The package that arrived yesterday contained foliage from the most famous tamarind tree in India, the tree that spreads over the tomb of the legendary singer Tansen, who brought on the rains just by singing about them, and whose golden voice caused the Emperor Akbar to proclaim him one of the nine gems of his court. Even today, Tansen's reputation is such that singers travel to his tomb to pluck foliage from the branches to make into throat concoctions, hoping their voices will become as pure as that of their illustrious predecessor, he who had caused the palace lamps to light up just by singing the Deepak Raag four centuries ago.The narrator refers to the "rains" and the "palace lamps" primarily to
(A) explain the purpose of a practice. What practice? Do the "rains" and "palace lamps" explain its purpose?
(B) illustrate the depths of a passion. What passion? Do the "rains" and "palace lamps" illustrate its depths?
(C) dramatize the magnitude of a talent. What talent? Do the "rains" and "palace lamps" dramatize its magnitude?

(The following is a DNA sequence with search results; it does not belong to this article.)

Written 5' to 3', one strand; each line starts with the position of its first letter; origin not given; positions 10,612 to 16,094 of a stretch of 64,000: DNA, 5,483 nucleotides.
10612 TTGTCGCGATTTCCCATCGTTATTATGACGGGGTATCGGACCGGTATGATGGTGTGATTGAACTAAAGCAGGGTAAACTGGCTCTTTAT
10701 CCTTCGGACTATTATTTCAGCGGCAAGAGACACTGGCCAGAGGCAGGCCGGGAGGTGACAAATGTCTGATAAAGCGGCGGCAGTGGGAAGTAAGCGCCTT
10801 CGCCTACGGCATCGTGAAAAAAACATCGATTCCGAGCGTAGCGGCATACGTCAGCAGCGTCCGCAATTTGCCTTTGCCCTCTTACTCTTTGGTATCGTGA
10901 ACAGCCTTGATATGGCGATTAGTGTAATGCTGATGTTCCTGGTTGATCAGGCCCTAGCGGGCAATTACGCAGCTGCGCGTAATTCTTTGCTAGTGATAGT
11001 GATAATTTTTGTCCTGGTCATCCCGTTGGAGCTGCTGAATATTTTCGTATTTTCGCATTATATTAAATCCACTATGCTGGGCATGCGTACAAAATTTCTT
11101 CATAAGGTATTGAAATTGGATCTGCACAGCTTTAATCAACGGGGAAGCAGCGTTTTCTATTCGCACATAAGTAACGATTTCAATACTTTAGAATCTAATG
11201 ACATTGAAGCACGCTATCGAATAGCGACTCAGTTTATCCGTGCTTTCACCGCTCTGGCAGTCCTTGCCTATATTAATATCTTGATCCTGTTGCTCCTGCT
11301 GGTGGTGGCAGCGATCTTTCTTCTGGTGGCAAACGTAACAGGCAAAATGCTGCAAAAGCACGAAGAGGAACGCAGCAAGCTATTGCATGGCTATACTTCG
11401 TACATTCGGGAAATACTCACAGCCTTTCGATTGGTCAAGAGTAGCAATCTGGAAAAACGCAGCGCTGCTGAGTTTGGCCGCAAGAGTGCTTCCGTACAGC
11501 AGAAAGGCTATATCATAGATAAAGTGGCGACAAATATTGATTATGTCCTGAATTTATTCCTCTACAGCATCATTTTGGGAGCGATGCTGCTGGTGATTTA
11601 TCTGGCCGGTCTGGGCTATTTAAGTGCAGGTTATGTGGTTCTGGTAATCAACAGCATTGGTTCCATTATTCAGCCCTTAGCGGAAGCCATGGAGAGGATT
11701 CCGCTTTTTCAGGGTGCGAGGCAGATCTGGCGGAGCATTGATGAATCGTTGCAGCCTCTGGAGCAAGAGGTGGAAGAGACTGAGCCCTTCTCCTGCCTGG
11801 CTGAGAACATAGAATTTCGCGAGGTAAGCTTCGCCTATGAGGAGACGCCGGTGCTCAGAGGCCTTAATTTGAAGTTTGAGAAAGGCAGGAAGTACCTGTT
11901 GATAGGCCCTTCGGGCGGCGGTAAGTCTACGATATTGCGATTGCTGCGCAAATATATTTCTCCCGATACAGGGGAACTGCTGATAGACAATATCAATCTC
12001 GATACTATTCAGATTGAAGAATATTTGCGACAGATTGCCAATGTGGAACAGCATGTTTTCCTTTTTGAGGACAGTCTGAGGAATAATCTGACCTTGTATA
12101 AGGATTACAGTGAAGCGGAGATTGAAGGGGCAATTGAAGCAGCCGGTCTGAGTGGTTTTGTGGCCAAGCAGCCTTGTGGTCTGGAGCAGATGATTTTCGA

(D) show the consequences of a decision. What decision? Do the "rains" and "palace lamps" show its consequences?
Again, if you can't answer the red clarifying questions in concrete terms, the corresponding answer choice is probably wrong.
This question's not too difficult but that's not the point. If you see the answer right away, you might think this whole exercise is stupid, but do it anyway. Go through each choice and answer my clarifying questions.
Click here for the answer. The answer is C.
Perfect scorers never lose sight of the passage. They keep their answers grounded in the passage by putting every answer choice to the test.
Making this a habit will help you think through those situations when you're stuck between multiple answer choices.